This article originally appeared at MethodSpace, the convening place for the social and behavioral science research methods community.
There’s a lot of hope attached to idea that the use of big data-drivers like social media can create important social science. In a small scale test of that big idea, software developers, requirements engineers and social scientists collaborated to see if they could make practical use of Twitter to learn about patient experiences of cystic fibrosis. They detailed their experiences in a SAGE Research Methods case study, “User-Driven Data Capture: Locating and Analysing Twitter Conversation about Cystic Fibrosis without Keywords.”
Here, two of the five co-authors of that case, social scientist Phillip Brooker and computer scientist Timothy Cribbin, jointly describe how “even a 140-character Tweet can tell you a lot about peoples’ experiences with healthcare” and how they were able to harvest that information for their research. (The other researchers were Julie Barnett, Alexandra R. Lang and Jennifer Martin.)
Brooker’s contribution to the study came as a trained sociologist at the University of Bath whose work often centers on ethnomethodologically flavored research. Before coming to Bath he helped developed Chorus, software that allows social scientists to analyze Twitter data. Cribbin, meanwhile, led the development of the algorithms and software used in the research. Although a lecturer in the Department of Computer Science at Brunel University London, his undergraduate studies were in psychology.
Here they talk about the ethical challenges of working in a rapidly changing landscape, why it’s important to be able to visualize what your analysis is finding, and why it’s important not to let your analysis be derived from some sort of ‘black box’ that you as the researcher don’t fully understand.
Could you talk briefly about the intersection of social media technology and healthcare?
Social media holds a lot of opportunities for healthcare in terms of communication, empirical evaluation and possibly even diagnosis. In terms of the former, providing tailored information, widening access and the provision of social support are key areas that need to be exploited. However, our interest lies in leveraging the activity that is already ‘out there,’ to inform key activities like the development of products and the formation of policy. Our paper on user-following shows how to tap into social media data to gain an insight into the discussions that are already ongoing amongst communities (patients and practitioners alike) of interest. Believe it or not, even a 140-character Tweet can tell you a lot about peoples’ experiences with healthcare! And this is exactly what we wanted to demonstrate in our piece, which looks at everyday experiences of cystic fibrosis sufferers.
What was this individual study about? What did you want your final dataset to look like and what did you do to make it visual?
This study was primarily methodological. Though we wanted to demonstrate the user-following approach with real data about a genuine research interest (i.e. healthcare and specifically cystic fibrosis), it was about demonstrating a qualitative way to dig into Twitter data to get at something that holds a very tangible meaning and relevance for the people tweeting. These people were reporting on their struggles and experiences with a chronic condition, which to healthcare researchers and healthcare tech manufacturers might be valuable sources of insight that lead to beneficial developments. So, the interest for me in this study was in demonstrating the potential for social media to produce meaningful results. In this sense, what we wanted to do was clearly show how you could build up a collection of Twitter users timelines into something that resembles (and can be treated as) a “dataset”, and then also go further and show some techniques for visualizing that dataset as a collection of topics and themes which can be navigated around in a pointed way to make deriving these insights easier.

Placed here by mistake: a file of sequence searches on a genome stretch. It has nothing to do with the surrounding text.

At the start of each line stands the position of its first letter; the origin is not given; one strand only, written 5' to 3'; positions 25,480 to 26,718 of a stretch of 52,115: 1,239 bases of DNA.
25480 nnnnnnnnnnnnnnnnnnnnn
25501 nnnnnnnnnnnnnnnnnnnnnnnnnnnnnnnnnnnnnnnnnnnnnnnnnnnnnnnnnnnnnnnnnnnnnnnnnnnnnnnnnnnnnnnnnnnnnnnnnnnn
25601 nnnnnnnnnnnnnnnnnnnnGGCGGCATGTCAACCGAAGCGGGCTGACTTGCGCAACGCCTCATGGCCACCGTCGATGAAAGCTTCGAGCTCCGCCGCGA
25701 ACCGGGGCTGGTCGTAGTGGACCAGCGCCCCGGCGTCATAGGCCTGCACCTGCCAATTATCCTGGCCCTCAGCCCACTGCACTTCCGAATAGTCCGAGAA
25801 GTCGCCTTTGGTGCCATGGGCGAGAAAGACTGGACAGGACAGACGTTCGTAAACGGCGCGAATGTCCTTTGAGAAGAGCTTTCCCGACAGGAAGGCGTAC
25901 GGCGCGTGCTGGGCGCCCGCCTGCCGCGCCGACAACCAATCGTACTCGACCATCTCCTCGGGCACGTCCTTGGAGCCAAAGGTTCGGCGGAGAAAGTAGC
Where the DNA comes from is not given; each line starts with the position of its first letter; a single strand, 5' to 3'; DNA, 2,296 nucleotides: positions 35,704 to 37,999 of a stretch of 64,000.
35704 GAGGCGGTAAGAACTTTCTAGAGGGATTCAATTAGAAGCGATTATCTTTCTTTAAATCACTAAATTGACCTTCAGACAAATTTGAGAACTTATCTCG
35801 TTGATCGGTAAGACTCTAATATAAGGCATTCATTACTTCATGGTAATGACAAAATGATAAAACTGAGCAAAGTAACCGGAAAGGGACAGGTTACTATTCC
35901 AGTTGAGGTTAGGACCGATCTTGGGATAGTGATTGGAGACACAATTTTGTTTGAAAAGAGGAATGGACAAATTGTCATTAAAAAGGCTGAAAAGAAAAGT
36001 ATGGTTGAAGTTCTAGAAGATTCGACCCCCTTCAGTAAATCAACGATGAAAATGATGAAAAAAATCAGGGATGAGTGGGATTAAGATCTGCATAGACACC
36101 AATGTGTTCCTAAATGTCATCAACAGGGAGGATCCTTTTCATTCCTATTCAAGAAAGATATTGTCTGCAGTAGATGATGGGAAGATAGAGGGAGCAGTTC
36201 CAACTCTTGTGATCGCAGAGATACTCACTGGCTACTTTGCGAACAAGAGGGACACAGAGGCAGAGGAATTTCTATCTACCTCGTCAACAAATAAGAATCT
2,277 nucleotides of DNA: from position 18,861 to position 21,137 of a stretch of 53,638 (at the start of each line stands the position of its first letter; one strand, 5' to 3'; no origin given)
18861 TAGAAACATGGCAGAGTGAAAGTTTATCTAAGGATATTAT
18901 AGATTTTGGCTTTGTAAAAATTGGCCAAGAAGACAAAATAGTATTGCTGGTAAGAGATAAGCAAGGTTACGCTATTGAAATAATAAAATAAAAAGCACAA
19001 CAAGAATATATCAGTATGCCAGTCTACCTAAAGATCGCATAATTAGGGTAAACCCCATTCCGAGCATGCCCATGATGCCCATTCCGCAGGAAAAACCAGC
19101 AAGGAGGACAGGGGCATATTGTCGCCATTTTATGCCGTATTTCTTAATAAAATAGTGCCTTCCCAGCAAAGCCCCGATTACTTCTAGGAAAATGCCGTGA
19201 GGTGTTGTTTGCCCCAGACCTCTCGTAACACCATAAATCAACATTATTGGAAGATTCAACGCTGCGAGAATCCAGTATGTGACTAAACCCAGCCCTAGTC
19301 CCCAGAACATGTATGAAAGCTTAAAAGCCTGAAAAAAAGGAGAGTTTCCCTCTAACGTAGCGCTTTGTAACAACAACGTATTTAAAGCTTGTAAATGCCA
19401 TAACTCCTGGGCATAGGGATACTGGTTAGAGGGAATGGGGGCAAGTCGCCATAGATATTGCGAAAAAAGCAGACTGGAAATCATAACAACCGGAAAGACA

What tools do you use and how did you visualize your findings using those tools?
For this study, we used a tool we developed ourselves called Chorus, which can both collect Twitter data and visualise it in various ways (see www.chorusanalytics.co.uk for further details on the software). So for this project, we drew on Chorus’ bespoke user-following data collection methods, and then used its ‘cluster explorer’ functionality to build topical ‘cluster maps’ that show the key themes and topics within the data corpus (see images below for examples of what these cluster maps look like, both drawn from the cystic fibrosis research project). This process of collecting data and building visual models of it is all part of the “socio-technical assemblage” we try to represent throughout the analysis, so if you want to see how it all emerges throughout the research process, the aim was to account for precisely this throughout the original research case!
Is this only applicable to Twitter?
Chorus as a tool is Twitter-only. However, the principle of user-following data as a different slice of data other than keyword searches stands across lots of different platforms. So certainly we’d be interested to hear about researchers taking these ideas and applying them to other platforms where user-groups that are relevant to various research questions might be identified – Facebook or Reddit for example.